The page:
US ambassador calls Washington to show more resolve in assisting Morocco
Morocco-USA, Politics, 9/17/1999
U.S ambassador to Morocco Edward Gabriel on Wednesday urged his country to show more resolve in assisting Morocco, especially through a substantial contribution to downsize the kingdom's debt.
Gabriel, who was addressing the Washington-based Council on Foreign Relations, recalled the letter sent by the first U.S president, George Washington, to King Mohammed III, wherein the head of state of the then-nascent nation said the day will come when the United States will be able to help its friends.
This moment has come and it would be a "tragic mistake to miss the opportunity to help our oldest friend," ambassador Gabriel said. "Let's not make of George Washington a liar," he said.
Morocco was the first country in the world to recognize the independence and sovereignty of the United States. Relations between the two sides have since then been excellent and marked by mutual understanding and respect.
The U.S diplomat called for swapping Morocco's debt into investments, noting that France and Spain have already swapped 20 percent of Moroccan debt. He expressed hope that the United States would follow suit as such a move would prompt American firms to operate in Morocco.
Touching on the democratic evolution in Morocco, Gabriel said that the late King Hassan II planted lots of seeds of a genuine democracy, and that there is no person more qualified than King Mohammed VI to continue, today, the work of his father.
King Mohammed VI is determined, very intelligent and very earnest, Ambassador Gabriel said, adding that he is impressed by "the sovereign's grasp of all dossiers." The US diplomat, who stressed the "popular backing enjoyed by the king," said the smoothness with which transition took place is a crystal clear proof of this backing.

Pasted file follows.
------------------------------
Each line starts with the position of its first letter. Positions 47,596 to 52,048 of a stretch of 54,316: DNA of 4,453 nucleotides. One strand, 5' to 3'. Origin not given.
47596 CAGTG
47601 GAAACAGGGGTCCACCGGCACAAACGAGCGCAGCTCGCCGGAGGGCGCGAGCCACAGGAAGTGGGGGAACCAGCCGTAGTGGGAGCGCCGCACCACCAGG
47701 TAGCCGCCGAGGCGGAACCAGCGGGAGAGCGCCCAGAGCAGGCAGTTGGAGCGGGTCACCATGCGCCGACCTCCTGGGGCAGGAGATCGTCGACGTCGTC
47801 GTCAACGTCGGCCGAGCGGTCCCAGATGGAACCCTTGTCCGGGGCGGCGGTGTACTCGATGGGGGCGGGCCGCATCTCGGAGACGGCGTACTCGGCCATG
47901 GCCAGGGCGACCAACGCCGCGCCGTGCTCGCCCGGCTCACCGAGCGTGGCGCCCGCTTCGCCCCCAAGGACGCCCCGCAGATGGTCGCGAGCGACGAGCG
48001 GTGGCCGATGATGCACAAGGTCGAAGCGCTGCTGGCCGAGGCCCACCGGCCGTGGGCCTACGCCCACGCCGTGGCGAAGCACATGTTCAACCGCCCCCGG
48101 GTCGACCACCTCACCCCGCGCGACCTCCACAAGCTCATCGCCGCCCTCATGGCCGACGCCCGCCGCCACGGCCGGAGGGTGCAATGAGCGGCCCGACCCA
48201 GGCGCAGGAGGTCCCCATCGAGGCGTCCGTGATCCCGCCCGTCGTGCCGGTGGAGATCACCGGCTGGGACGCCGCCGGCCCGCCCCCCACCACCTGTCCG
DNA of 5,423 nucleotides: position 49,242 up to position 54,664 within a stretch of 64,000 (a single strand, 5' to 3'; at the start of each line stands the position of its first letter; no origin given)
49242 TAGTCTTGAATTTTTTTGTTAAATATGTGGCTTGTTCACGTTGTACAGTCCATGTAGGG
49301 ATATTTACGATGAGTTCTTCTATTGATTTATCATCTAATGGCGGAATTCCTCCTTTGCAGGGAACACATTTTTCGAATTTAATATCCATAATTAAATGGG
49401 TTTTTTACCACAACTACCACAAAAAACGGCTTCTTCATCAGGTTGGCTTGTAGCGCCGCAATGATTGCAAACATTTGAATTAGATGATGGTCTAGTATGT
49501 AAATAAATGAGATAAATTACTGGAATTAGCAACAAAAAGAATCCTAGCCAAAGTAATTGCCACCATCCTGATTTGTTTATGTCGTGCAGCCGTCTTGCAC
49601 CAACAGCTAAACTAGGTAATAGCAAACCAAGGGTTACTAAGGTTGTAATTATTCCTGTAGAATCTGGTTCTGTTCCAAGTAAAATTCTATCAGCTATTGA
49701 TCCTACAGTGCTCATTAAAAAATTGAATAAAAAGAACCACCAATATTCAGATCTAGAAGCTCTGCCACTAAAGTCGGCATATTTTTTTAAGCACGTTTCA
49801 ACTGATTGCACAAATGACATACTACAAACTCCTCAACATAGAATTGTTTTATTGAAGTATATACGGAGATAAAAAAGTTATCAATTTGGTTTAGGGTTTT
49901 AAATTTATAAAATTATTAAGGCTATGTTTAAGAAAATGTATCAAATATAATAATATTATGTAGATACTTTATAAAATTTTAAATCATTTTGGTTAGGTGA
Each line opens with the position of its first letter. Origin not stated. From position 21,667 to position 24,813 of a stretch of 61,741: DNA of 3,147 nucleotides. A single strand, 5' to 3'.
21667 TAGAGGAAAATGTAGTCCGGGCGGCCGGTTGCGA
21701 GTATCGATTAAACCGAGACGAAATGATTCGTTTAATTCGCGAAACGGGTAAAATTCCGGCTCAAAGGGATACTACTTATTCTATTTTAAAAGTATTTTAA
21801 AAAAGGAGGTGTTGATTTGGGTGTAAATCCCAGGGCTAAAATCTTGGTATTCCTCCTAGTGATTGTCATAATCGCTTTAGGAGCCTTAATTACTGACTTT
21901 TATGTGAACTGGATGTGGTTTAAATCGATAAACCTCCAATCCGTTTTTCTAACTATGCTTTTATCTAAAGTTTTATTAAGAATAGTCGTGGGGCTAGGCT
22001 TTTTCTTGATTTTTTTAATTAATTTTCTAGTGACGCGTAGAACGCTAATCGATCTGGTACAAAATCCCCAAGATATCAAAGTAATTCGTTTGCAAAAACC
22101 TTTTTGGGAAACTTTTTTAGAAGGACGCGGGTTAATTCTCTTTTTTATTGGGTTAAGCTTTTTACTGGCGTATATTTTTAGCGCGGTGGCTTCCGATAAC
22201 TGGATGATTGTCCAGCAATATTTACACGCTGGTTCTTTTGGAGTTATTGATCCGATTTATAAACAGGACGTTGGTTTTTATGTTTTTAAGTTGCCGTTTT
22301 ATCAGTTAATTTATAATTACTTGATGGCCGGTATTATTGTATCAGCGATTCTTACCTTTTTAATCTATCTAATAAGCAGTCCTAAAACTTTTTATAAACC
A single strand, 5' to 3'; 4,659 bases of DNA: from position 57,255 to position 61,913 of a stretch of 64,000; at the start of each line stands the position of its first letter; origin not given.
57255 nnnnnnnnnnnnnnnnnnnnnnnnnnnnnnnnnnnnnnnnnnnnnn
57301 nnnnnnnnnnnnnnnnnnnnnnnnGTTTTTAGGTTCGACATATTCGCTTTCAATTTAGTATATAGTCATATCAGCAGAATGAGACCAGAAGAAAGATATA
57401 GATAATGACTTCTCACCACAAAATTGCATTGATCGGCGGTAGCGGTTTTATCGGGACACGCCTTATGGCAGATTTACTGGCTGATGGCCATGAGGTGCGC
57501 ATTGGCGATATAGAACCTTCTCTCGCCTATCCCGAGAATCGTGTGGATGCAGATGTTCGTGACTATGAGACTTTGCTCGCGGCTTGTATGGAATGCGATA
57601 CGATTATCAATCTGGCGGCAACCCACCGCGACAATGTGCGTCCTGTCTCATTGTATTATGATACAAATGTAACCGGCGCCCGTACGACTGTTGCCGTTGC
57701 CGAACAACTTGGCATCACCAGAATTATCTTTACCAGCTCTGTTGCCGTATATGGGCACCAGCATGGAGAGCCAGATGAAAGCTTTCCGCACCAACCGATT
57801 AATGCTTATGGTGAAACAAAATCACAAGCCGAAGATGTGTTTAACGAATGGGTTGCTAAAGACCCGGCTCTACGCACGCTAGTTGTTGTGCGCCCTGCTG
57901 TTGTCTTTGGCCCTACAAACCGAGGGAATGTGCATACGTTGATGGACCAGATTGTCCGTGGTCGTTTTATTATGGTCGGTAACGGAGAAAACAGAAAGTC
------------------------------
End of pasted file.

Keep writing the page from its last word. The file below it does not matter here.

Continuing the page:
And what is even more important in Morocco is that the king, the private sector, and the ngos are all determined to build a stable and prosperous country.
Touching on the alternation experience currently going on in Morocco that he described as "unique in the Arab world," Ambassador Gabriel explained that Abderrahmane Youssoufi, who lived in exile and who was sentenced to death in the past, is now the Prime Minister of a Kingdom where there are more than 12 political parties, each one having its own newspaper, while the number of NGOs, which defend a wide range of causes, including women's rights, is continuously increasing.
The diplomat further underlined that Morocco enjoys solid macroeconomic foundations, but conceded that the Kingdom suffers from structural economic problems that can, however, be settled by the Youssoufi government. Gabriel imputed these problems to what he called "a heavy bureaucracy," shortcomings at the level of transparency and a budget of which 50 percent is allotted to public sector salaries.
The ambassador, who stressed the need for the United States to assist Morocco, said the Youssoufi government will have to double the growth rate to reach 5 or 6 percent to reach these objectives.
In a bid to justify a growing American assistance to Morocco, Gabriel said the "path to go remains difficult," but "it is well paved and the future looks promising."
He mentioned as an instance of the positive evolution the very recent example of the second cellular phone license, ceded in "total transparency." This contract, which earned Morocco $1.1 billion, was "the second important deal in the world," the U.S diplomat said.
The ambassador who detailed the values and objectives shared by Morocco and the United States, underlined that the United States is not Morocco's sole friend.
He added that Morocco will continue its active role in the Middle East peace process.
The debate with Ambassador Gabriel, titled "On the Road in Morocco" was moderated by Allan Gerson, Specialist in law and international organizations at the Council on Foreign Relations. The debate was attended by former US ambassador to Maghreban countries as well as American investors and members of the Morocco-US Council on Trade and Investment.
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